The most reasonable physical interpretation of the dominating influence of Δtm on As is the strong effect of starspots which may slightly shift Δtm in the central part of the TLC. However, this effect should be weakened towards the transit borders due to the decrease of the visible area of a spot near the stellar limb (projection effect). Correspondingly, one can expect rms≈ 0 and rme≈ 0. In the cases of a dominating influence of spots (i.e., σmσs,e, hence, statistically |δtm)|≫|δts,e))|), it follows from Eqs. (12) and (14) that δAsδtm)∕D. In this case, the variance of As is , and the standard deviation is . Substitution of the latter in Eq. (17) with rms = rme = 0 gives rAm = 1, which agrees with the histogram in Fig. 11a. The cases with significantly non-zero rms and rme in Fig. 12 are not a problem in cases with strong spot effect, i.e., σs,eσm, meaning that the terms containing rms and rme in Eq. (17) are negligible. Hence, the prediction rAm ≈ 1 is still valid for any values of rms and rme in the approximation of a strong spot effect.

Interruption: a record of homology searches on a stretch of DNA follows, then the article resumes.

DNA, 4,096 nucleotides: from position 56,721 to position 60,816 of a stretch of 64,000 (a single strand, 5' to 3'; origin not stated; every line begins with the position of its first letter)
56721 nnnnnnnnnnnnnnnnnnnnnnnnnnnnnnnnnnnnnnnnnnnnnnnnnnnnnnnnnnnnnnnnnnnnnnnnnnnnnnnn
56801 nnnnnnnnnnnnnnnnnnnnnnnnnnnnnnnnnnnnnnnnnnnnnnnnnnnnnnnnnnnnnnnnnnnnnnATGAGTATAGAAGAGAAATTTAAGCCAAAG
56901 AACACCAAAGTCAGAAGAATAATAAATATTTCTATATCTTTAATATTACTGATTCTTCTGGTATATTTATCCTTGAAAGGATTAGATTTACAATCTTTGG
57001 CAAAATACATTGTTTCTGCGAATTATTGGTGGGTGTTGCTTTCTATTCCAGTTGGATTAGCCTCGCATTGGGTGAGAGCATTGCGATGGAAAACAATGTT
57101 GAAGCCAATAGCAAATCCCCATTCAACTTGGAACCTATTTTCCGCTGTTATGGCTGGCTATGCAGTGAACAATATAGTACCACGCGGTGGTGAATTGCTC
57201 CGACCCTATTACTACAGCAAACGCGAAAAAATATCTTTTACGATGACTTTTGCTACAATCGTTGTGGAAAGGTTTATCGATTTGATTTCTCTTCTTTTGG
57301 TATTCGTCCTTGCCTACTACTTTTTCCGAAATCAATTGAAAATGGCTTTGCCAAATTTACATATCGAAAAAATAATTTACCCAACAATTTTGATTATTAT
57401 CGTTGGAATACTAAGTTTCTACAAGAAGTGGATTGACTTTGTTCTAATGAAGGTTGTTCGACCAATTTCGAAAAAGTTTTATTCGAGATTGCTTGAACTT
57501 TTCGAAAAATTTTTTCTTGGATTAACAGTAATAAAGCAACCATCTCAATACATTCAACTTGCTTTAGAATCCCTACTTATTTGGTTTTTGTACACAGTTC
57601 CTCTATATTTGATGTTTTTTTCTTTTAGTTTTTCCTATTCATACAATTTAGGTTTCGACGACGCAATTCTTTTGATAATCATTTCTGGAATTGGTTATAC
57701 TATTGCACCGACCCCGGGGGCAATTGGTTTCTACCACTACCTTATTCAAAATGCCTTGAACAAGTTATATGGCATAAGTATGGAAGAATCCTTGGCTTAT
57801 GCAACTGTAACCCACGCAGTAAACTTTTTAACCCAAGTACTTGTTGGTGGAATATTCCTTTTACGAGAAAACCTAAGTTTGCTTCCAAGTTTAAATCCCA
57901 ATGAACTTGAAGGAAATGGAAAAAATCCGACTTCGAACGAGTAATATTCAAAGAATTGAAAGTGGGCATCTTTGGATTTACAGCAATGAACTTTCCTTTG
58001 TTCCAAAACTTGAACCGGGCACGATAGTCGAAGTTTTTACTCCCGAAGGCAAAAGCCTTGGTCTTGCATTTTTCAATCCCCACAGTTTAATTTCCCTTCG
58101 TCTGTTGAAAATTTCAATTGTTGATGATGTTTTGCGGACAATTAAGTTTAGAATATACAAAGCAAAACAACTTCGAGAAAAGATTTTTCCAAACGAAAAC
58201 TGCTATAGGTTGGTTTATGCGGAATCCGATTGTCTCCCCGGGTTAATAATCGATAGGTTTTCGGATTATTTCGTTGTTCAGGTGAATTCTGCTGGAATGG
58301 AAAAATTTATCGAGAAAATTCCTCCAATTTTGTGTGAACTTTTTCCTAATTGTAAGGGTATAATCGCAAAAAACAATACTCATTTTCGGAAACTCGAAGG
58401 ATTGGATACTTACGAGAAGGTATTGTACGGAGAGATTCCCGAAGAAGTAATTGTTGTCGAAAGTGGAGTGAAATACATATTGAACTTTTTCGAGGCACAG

For a moderate spot effect (σm ~ σs,e), the first and third terms in Eq. (17) could give significantly negative deposits in rAm when rms> 0 and rme> 0, respectively. Such an effect is possible in the case of TTVs (Holczer et al. 2016). When the TTV effect shifts the TLC as a whole, the positive correlations rms> 0 and rme> 0 take place. The corresponding decrease of rAm could explain the fact that many objects (38%) in Fig. 11a show a lower correlation rAm < 0.8 (up to negative values).